The Ely account goes on to relate that the second battle of Maldon lasted for fourteen days, despite the fact that the enemy were there in greater numbers than before and Byrhtnoth had only a small number of men. It claims that on the last day, with his own army severely depleted, he almost put the Vikings to flight after considerable carnage, but they made one last push against him as a group and ‘just managed to cut off his head as he fought’. Once again, that account is manifestly erroneous in some respects. No battle lasted for more than a day in this period, much less fourteen, but the claim that Byrhtnoth’s head was cut off is a true one, as the chronicler would know for himself from the fact that his body, minus its head, was buried at Ely and translated to a different position within the church in the twelfth century, not long before he was in process of improving his record.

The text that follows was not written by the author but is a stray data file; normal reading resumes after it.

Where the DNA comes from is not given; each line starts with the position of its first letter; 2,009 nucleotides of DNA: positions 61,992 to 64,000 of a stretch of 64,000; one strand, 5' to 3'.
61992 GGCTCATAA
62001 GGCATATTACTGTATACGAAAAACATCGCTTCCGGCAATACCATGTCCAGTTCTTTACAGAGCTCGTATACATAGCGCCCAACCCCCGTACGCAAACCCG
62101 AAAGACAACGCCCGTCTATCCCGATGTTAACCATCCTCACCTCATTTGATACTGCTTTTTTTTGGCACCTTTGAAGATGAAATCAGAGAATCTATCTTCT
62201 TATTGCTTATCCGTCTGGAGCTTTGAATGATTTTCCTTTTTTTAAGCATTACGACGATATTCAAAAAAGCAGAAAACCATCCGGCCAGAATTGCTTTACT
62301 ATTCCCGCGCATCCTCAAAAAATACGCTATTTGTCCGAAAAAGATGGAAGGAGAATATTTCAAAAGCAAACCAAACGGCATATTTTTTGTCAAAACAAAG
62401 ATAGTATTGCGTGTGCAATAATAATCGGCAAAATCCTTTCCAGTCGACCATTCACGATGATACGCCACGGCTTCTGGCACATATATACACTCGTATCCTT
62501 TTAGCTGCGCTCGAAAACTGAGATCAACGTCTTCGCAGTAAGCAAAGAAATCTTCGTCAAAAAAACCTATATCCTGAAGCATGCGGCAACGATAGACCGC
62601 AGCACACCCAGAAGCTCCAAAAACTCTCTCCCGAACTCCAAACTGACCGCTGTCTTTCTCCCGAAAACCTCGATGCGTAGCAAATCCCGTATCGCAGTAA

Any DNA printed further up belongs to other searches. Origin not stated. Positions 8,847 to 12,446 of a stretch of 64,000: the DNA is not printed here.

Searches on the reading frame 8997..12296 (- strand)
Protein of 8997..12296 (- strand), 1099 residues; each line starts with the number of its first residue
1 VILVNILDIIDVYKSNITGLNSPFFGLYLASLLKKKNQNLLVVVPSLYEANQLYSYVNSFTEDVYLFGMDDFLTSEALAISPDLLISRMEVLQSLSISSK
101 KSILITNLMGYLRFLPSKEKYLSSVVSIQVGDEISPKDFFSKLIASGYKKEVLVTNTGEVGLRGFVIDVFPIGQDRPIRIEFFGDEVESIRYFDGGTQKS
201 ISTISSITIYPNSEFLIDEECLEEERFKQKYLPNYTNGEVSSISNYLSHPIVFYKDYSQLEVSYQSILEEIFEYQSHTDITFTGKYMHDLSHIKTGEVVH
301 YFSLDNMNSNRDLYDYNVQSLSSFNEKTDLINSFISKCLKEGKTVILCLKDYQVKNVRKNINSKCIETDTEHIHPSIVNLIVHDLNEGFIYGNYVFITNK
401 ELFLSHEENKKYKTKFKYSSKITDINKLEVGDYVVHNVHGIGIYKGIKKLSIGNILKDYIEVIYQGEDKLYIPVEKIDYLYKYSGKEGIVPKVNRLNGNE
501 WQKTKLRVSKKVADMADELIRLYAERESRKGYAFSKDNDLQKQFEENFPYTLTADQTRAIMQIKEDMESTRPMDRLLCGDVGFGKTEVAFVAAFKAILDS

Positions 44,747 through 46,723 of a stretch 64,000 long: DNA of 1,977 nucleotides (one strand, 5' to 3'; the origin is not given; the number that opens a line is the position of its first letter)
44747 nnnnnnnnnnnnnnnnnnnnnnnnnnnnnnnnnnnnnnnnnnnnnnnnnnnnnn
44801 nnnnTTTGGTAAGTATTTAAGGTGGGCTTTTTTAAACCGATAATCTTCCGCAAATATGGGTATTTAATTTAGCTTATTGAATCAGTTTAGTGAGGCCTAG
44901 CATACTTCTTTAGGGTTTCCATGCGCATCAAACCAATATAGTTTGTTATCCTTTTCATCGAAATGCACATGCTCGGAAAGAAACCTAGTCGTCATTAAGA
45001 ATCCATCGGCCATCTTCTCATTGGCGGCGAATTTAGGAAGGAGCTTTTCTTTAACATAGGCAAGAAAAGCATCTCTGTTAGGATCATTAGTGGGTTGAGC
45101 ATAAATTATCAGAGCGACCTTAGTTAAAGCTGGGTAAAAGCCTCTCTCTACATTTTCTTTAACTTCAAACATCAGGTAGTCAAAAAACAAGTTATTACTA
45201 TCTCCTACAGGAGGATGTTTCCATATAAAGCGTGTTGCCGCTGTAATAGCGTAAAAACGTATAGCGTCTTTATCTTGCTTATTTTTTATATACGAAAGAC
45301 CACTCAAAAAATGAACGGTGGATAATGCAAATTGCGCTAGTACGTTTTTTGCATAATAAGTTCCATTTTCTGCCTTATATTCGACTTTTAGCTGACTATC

The Ramsey Chronicle account of the battle and of the house’s relations with Byrhtnoth are, perhaps surprisingly in view of the light in which Ramsey itself is shown, remarkably similar to the Ely record. The Ramsey chronicler attempts to explain his abbot’s position more fully and to belittle the generosity of Ely’s abbot, but it is nonetheless apparent that the two versions are closely connected. Unlike the Liber Eliensis, this chronicle makes no mention of two battles at Maldon, or even one, but states that Byrhtnoth passed Ramsey by ship (technically possible since Ramsey is in the Fens) with a large number of troops and asked the abbot for food. The abbot replied that he had insufficient bread for the army as a whole but could feed Byrhtnoth and six or seven of his companions. Byrhtnoth’s response again accorded with that attributed to Alexander (i.e. that it would be improper for the leader to satisfy himself while his soldiers went without) whereupon the ‘shameless’ abbot of Ely sent word that he would offer hospitality with ‘copious provisions’. Accordingly, ‘with the trivial price of their liberality’ the monks of Ely gained the gratitude of Byrhtnoth and with it many of his lands, including some that had been destined for Ramsey. The chronicler nevertheless mentions two properties that Byrhtnoth did in fact grant to his house ‘in a charter of King Edgar’. Although the surviving charter relating to those particular properties is a forgery, there is no doubt that Ramsey did receive them from Byrhtnoth, and that they were granted in Edgar’s reign when Ramsey was founded in 966. The gifts to Ramsey are associated with Byrhtnoth’s close friendship with Ramsey’s founder, Ealdorman Æthelwine of East Anglia, however, rather than with any interest of his own in Ramsey itself. All other evidence suggests that Byrhtnoth’s family as a whole favoured Ely, an ancient abbey which had fallen into decay under Danish rule but was re-founded by Bishop Æthelwold in 970 with King Edgar and Byrhtnoth himself as its principal lay patrons.